Karen Rivera also contributed to this article.
Over the past few years, the world has progressed when it comes to the inclusivity of people who don’t identify as cisgender (meaning they do not identify with the gender assigned to them at birth). Society has adapted, and so has Malden High School, with the arrival of gender-neutral bathrooms at MHS.
Most students agree that despite the good intentions, the introduction of gender-neutral bathrooms has been rocky. Senior Leana Cambell stated that “[she] thinks they’re cool” but oftentimes sees people using them inappropriately.
Additionally, Senior Lucas Williams said that he thinks that the gender-neutral bathrooms are important for people “who don't identify with a specific gender so that they choose what they want.” Even so, he thinks that it isn’t working out because “people don’t take the bathroom seriously.”
With the Boyle and Jenkins house girl’s bathrooms being converted into gender-neutral bathrooms, Senior Adriann Monohan Dasilva believes that “it's not being used right because the majority of the gender-neutral bathrooms mostly are occupied by girls.” Dasilva believes that “people don't feel comfortable going in there because they used to be girl bathrooms and people still see them that way.”
When asked about the topic, Senior Olivia Chan stated that “she believes [the school’s] heart was in the right place” when they tried to be inclusive of other genders, but the impact overshadowed the intent. The amount of people piling in there made it “really weird, so [many other people do not] really want to go in there.”
In addition to the unforeseen issues that have arisen with the introduction of gender-neutral bathrooms, some students also feel as though the idea wasn’t thoroughly fleshed out before its introduction. Senior Krista Micalizzi stated that she believes the school has gotten “gender-neutral confused with gender non-conforming.” (Gender neutral being for all genders and gender non-conforming being any gender that doesn’t match with feminine or masculine conventions.) She cited examples where she tried entering the bathroom and was stopped by a teacher without being asked about her gender identity. She finds it disheartening as “just because [she doesn’t] physically look like it doesn’t mean that [she is] not non-binary or gender non-conforming.”
Senior Adriann Monohan-Dasilva expresses similar feelings, as she recalled a time she attempted to use the bathroom and a teacher stopped her stating that “those bathrooms are for non-binary students only.” Dasilva was distraught at the fact that the teacher “looked at [them] and said “oh these are all girls” which Dasilva believes “defeats the whole point of the bathroom.”
Due to the lack of clarity, there is a misunderstanding of who can use the bathrooms and the real purpose of them in the school. Dasilva stated that her understanding of the bathrooms was that “anybody could go in there.” However, “based on how teachers keep changing what they're saying,” she is unclear of the true intent behind them.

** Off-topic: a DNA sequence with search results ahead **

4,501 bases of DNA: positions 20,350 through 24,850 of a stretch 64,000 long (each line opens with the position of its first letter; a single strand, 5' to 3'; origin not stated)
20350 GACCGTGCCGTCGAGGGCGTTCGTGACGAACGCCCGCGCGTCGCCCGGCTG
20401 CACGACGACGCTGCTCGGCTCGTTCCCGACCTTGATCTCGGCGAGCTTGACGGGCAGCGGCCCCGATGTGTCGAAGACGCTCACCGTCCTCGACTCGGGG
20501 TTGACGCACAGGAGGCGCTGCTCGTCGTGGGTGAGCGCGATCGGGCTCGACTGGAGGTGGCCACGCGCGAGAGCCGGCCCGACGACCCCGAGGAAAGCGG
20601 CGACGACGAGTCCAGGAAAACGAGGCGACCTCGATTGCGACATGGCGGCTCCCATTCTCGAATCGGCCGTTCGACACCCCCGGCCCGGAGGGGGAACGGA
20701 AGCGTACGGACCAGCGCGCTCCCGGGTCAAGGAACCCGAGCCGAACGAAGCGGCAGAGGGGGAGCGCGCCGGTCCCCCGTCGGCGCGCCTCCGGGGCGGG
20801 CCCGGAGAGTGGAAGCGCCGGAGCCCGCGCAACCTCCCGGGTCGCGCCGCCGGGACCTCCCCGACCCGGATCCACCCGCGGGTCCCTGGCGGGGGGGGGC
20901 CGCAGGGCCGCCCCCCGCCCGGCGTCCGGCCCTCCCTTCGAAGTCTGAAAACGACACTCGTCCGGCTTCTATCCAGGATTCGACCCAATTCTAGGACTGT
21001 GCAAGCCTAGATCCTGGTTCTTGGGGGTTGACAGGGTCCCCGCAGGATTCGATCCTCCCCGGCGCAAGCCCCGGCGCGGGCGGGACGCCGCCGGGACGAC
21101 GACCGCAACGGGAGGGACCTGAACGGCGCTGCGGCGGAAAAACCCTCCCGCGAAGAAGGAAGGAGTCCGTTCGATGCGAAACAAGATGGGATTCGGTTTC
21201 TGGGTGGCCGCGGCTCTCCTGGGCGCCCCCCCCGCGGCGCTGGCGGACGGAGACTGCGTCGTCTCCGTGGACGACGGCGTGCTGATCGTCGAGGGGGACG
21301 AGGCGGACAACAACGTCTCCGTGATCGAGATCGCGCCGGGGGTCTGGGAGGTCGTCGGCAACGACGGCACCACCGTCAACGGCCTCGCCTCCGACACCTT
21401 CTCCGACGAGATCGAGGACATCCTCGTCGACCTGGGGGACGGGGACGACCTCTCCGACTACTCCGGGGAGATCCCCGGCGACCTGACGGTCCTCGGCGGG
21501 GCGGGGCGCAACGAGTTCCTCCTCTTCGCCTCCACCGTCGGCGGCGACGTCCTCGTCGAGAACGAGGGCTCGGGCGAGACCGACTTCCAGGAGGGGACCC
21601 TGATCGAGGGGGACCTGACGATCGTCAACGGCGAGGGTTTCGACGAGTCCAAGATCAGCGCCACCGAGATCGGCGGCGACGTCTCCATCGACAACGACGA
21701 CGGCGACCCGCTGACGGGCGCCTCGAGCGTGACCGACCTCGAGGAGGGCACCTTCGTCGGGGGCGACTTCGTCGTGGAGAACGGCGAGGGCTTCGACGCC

Similarly, Senior Alex Boisette feels as though the school should have turned to student voices for input when adding the bathrooms. Alongside the issue involving the difference between the gender-neutral and gender non-conforming label, Boisette feels as though the bathrooms accomplish the opposite of their intended purpose; since the bathrooms are being overrun by people abusing it, it is making the people it was originally intended to help (nonbinary and transitioning students) “feel less safe than they were before.” She believes much of this could have been averted with more input from the students. “An email should've been sent out with a survey asking how the students would feel about a gender-neutral bathroom.”
Freshman Jazlyn Martinez recognizes that Malden High School meant well, stating that the “idea was good, what [Malden High was] trying to do was good but [the bathrooms] are being used for the wrong reasons.”
Although many student voices at Malden High School expressed their concerns about how the bathrooms are being used currently, they also recognize the school's efforts towards making Malden High School a place where all students can “feel comfortable.”
Amid the negative effects the gender-neutral bathrooms have caused, the students also pointed out the positive aspects of the bathrooms being added to the school.
Hayes expressed that “[she] thinks it's a good move because we want to make everyone feel comfortable and make sure everyone has a safe space.” Students who felt like they maybe don't identify as male or female no longer feel like they don't have a place to go and have a place that fits them and how they choose to identify.
Senior Damien Cuevas also stated that “[he] feels like it's inclusive to the LGBTQ+ community and it is very positive.”
Principal Mastrangelo recognizes that the bathrooms have had a rocky introduction, however, he is adamant that they were done in the name of inclusivity and tolerance for nonbinary, genderfluid, and transitioning students at MHS. One of his biggest goals is making sure that everybody “feels safe and welcomed...and that everybody has an equitable opportunity to be successful.”
This story is ongoing at Malden High School. This article is meant to highlight the opinions regarding the topic. Further developments will be reported on at maldenblueandgold.com